CHEF TEC 101 - BBQ and Food Safety

CHEF TEC 101 - BBQ and Food Safety

Posted by Chef Greg Mueller on 24th Apr 2019

As the weather warms up, you're either blowing the last bit of snow or the last bit of pollen away from your grills...

So, it’s time to remind ourselves of some simple food safety practices to keep our family and friends safe as we entertain them with summer tailgates, pool parties, and BBQs. 

Sanitizing is Key

One of the most important and overlooked practices is proper hand washing. 

Yes, gloves help to keep contaminants off your hands and food. But hot water, antibacterial soap, and about 20 seconds of vigorous scrubbing will take care of most potentially harmful germs. It’s also a good idea to make sure your cutting boards are in good shape. There may be deep gauges in your boards that can trap bits of raw meat and bacteria. Also, be sure to give your REC TEC a good high temperature burn off to clean the grates and drip pan. It's not a bad idea to clean the grease spout with a paper towel, as well. I keep Lysol wipes and sanitizer spray handy for those spills that get out of hand.

Keep your hands and food clean with our new Nitrile Gloves!

Buying, Freezing, Thawing

If y’all are like me, it's hard to pass up a sale when pork butts are under 80¢ per pound.

I'll buy a few and store them in the freezer for a rainy day cook. The freezer in my garage is full of brisket, butts, chicken quarters... and ice cream! I make sure to check the dates when I'm buying at the grocery store to make sure the meat isn’t expiring the next day. Honestly, the majority of meats bought in bulk are stored in Cryovac vacuum bags. Beef can last up to six weeks and pork (bone in) can last up to 22 days. If you plan on freezing, do so quickly. You don’t want to wait until right before the "Use By" date to freeze, as the meat might have already begun to spoil. Make sure your freezer is in proper working order and store the meat towards the rear or bottom (away from the door) to avoid freeze/thaw cycles when the freezer door is opened. If the freezer goes into a thaw cycle, this freeze/thaw process will develop water crystals on the meat, commonly called freezer burn. When you're ready to thaw, the best way to do so is under refrigeration. You want to avoid leaving meat sitting on a counter because it will be exposed to the "temperature danger zone" for far too long, increasing the odds of the meat developing pathogens. You have a four hour time limit for foods to be exposed to the 40℉ - 140℉ range. Larger butts and briskets might take up to two days to thaw completely, so allow yourself enough time to ensure its thawed properly and ready to go on your REC TEC.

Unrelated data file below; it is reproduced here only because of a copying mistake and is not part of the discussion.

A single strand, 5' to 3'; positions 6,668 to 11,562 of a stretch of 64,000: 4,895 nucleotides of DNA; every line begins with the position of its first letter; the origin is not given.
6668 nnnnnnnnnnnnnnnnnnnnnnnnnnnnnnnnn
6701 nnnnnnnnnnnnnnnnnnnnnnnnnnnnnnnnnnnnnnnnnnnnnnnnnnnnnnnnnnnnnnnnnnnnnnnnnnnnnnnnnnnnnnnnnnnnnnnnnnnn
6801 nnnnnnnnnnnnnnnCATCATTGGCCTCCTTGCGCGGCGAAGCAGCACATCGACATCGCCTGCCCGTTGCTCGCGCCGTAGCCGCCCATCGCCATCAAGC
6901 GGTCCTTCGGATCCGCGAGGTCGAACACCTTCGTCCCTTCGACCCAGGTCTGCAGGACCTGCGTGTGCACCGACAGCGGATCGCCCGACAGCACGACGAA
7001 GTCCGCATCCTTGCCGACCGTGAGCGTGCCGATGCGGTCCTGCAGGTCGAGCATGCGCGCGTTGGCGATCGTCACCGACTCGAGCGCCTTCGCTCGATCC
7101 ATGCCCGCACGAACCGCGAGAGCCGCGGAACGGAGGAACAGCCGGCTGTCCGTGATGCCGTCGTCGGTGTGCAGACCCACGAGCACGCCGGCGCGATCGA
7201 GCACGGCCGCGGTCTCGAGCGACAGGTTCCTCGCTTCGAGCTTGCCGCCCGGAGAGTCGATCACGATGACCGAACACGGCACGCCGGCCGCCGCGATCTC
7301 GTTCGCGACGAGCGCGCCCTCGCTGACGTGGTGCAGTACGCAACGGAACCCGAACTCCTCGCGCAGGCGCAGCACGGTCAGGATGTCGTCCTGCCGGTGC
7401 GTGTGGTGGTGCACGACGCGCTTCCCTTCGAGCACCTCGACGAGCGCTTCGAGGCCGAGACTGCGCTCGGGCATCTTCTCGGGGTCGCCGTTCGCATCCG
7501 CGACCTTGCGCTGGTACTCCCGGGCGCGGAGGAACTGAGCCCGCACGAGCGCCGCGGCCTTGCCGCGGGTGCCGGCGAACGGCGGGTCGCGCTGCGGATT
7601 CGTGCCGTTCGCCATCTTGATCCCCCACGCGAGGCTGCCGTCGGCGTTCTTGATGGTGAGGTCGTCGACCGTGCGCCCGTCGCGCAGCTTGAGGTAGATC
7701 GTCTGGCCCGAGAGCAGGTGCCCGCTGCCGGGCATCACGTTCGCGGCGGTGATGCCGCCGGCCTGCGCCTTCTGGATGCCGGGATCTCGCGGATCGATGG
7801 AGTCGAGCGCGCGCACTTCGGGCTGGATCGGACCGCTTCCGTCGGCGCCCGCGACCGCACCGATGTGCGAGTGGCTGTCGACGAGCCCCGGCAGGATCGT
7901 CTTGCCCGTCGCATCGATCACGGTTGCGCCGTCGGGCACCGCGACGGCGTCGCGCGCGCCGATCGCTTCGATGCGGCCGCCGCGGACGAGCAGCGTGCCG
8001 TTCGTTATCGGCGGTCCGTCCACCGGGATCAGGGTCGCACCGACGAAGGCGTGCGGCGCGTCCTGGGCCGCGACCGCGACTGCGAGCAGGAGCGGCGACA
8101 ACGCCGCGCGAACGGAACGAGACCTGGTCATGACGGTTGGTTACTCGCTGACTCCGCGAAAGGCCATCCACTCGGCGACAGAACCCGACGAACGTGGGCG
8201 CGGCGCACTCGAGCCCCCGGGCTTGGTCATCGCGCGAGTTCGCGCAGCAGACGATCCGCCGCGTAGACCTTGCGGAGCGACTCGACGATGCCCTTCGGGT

The Science of Smoking

Smoking is one of the oldest food preservation methods.